"Our department is thrilled we can bring recreation options to this community so families can feel a sense of community that parks and public spaces create when they come together. Parks and recreational activities transform lives. Dallas is tearing down a section of this underused shopping center to build something new that will bring much-needed leisure and social infrastructure to this community,” said Crystal R. Ross, Deputy Director, Dallas Park and Recreation Department.

Vicky Taylor, who has lived in the area for 20 years and is now the executive director of the Lake Highlands Public Improvement District, said she wants to make sure families have a better life.

“The kids in the community, along with my kids, they deserve to have things like this in our community. We have an area that needs some extra love, and we’re here to give it to them,” she said. “Kids in generations to come, it becomes more of their love. They want to make sure our community is thriving and that’s the type of energy we want to give out. We want to show more of an ownership, more belonging, and responsibility."

Park officials said the cost to build the park is $1.9 million while the renovations will cost $5.6 million. Funding will be provided by the Skillman Corridor Tax Increment Financing District funds, the City of Dallas, and monies from the 2017 bond program.

“Soon, this block will be transformed into a new green space and community center. that represents a new lease on life for this community and for its residents. This park will be more than the land where it sits. It will be a pathway to this community’s happiness, health, well-being, social interaction, pride, economy, and much, much more. It will be essential to vibrant, thriving communities,” said Arun Agarwal, president of the Dallas Park and Recreation Board.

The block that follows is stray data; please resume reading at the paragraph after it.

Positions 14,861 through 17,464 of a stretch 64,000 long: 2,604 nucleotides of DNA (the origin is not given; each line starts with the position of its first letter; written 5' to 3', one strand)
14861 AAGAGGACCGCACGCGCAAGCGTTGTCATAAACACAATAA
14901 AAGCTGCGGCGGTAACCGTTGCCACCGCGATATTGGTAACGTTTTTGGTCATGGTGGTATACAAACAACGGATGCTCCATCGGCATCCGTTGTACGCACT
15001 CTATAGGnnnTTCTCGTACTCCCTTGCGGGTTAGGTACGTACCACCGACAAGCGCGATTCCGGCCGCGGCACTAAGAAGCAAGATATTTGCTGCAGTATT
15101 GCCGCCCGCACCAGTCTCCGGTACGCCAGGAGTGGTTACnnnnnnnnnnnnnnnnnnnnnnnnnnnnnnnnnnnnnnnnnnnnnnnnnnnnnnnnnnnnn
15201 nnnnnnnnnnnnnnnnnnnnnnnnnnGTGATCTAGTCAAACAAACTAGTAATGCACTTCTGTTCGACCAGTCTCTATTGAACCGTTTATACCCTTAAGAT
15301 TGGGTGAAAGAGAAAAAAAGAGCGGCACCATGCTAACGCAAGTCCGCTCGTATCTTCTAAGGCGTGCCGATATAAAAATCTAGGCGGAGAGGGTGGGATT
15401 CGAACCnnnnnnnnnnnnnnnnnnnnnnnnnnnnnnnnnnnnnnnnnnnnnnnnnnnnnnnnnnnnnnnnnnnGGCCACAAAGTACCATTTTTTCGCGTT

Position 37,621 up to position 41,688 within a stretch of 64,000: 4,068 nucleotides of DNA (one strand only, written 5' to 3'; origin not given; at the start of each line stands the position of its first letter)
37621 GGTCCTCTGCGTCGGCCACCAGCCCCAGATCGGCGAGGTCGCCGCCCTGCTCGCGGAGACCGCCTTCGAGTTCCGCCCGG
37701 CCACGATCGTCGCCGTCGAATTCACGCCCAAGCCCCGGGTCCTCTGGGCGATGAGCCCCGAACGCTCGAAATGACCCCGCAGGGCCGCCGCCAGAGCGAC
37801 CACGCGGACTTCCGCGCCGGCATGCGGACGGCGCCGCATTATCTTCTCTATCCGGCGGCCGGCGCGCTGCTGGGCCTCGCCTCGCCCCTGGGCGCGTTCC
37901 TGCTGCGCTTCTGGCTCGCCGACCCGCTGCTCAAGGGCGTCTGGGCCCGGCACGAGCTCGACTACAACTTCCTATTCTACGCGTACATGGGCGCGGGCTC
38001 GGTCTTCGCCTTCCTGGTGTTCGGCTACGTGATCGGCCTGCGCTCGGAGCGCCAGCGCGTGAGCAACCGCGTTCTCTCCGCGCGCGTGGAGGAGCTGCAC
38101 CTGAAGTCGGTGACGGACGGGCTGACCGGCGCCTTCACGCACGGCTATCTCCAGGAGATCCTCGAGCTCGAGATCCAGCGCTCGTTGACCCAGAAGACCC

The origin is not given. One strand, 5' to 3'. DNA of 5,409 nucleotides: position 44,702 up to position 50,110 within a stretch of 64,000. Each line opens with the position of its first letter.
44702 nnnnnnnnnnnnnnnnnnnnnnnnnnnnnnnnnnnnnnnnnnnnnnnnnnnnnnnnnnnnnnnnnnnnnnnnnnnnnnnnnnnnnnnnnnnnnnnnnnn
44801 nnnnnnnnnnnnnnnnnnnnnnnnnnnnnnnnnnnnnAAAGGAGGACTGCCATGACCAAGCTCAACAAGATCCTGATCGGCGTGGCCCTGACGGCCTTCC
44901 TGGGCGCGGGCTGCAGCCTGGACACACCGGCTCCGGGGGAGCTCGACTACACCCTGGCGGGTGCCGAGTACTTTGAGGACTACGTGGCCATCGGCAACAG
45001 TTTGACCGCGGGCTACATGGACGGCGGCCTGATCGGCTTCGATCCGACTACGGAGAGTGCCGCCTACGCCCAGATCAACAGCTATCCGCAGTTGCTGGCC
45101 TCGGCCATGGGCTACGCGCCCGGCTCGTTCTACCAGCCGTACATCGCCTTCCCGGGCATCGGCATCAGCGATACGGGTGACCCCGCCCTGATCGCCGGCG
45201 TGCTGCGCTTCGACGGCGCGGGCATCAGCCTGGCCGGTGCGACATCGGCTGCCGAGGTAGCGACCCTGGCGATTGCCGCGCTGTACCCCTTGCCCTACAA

The project’s first phase is the outdoor space construction and renovation of approximately 10,000 square feet of the shopping center interior.

Officials expect this phase to be completed by the end of 2024.

Despite light rain and mist, city leaders joined with the community for a ceremonial demolition at the future park site. Those giving remarks included Adam McGough, Dallas City Council, District 10; Kathy Stewart, Dallas City Councilmember-Elect District 10; Arun Agarwal, President, Dallas Park and Recreation Board; Scott Goldstein, Dallas Park and Recreation Board District 10; Robb Stewart, former member, Dallas Park and Recreation Board; and Andrew “Andy” Acord, Retired Deputy Chief Dallas Police.

Contact Us